A Daily news digest by Jasper van Santen

A Mathematical Challenge to Obesity – NYTimes.com

In News, Nonsense on May 16, 2012 at 02:56

A Mathematical Challenge to Obesity 

Beginning in the 1970s, there was a change in national agricultural policy. Instead of the government paying farmers not to engage in full production, as was the practice, they were encouraged to grow as much food as they could. At the same time, technological changes and the “green revolution” made our farms much more productive. The price of food plummeted, while the number of calories available to the average American grew by about 1,000 a day.

Well, what do people do when there is extra food around? They eat it! This, of course, is a tremendously controversial idea. However, the model shows that increase in food more than explains the increase in weight.

In the 1950s, when I was growing up, people rarely ate out. Today, Americans dine out — with these large restaurant portions and oil-saturated foods — about five times a week.

Right. Society has changed a lot. With such a huge food supply, food marketing got better and restaurants got cheaper. The low cost of food fueled the growth of the fast-food industry. If food were expensive, you couldn’t have fast food.

People think that the epidemic has to be caused by genetics or that physical activity has gone down. Yet levels of physical activity have not really changed in the past 30 years. As for the genetic argument, yes, there are people who are genetically disposed to obesity, but if they live in societies where there isn’t a lot of food, they don’t get obese. For them, and for us, it’s supply that’s the issue.

Interestingly, we saw that Americans are wasting food at a progressively increasing rate. If Americans were to eat all the food that’s available, we’d be even more obese.

Any practical advice from your number crunching?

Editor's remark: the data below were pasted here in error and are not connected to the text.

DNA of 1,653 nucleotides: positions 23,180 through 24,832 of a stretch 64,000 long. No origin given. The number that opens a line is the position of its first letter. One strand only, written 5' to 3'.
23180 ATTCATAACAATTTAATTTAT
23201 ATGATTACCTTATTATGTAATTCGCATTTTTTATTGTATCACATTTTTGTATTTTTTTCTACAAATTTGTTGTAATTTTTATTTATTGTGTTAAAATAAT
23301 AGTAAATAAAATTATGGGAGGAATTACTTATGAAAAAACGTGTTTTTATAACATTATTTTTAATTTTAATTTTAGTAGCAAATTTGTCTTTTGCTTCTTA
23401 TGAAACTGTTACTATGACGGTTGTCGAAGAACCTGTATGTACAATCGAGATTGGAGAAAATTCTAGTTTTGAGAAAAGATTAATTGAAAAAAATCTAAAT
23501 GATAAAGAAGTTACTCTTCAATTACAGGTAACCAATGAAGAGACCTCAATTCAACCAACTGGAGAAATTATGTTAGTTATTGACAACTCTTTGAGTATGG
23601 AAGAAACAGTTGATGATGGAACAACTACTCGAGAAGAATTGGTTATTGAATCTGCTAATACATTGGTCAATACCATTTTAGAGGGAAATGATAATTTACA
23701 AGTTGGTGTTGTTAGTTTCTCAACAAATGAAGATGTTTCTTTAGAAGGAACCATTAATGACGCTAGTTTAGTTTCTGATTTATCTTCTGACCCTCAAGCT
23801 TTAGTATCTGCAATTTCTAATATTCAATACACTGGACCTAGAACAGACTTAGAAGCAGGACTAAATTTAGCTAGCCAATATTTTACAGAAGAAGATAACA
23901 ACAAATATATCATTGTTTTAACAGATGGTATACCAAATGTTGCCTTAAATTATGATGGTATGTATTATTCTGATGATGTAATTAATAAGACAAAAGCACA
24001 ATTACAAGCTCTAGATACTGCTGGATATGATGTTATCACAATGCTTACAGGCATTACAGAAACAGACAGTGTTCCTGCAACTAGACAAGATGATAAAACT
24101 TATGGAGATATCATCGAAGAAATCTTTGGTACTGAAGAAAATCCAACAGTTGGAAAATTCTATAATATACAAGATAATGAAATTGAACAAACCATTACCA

One of the things the numbers have shown us is that weight change, up or down, takes a very, very long time. All diets work. But the reaction time is really slow: on the order of a year.

People don’t wait long enough to see what they are going to stabilize at. So if you drop weight and return to your old eating habits, the time it takes to crawl back to your old weight is something like three years. To help people understand this better, we’ve posted an interactive version of our model at bwsimulator.niddk.nih.gov. People can plug in their information and learn how much they’ll need to reduce their intake and increase their activity to lose. It will also give them a rough sense of how much time it will take to reach the goal. Applied mathematics in action!

What can Americans do to stem the obesity epidemic?

One thing I have concluded, and this is just a personal view, is that we should stop marketing food to children. I think childhood obesity is a major problem. And when you’re obese, it’s not like we can suddenly cut your food off and you’ll go back to not being obese. You’ve been programmed to eat more. It’s a hardship to eat less. Michelle Obama’s initiative is helpful. And childhood obesity rates seem to be stabilizing in the developed world, at least. The obesity epidemic may have peaked because of the recession. It’s made food more expensive.

You said earlier that nobody wants to hear your message. Why?

I think the food industry doesn’t want to know it. And ordinary people don’t particularly want to hear this, either. It’s so easy for someone to go out and eat 6,000 calories a day. There’s no magic bullet on this. You simply have to cut calories and be vigilant for the rest of your life.

 

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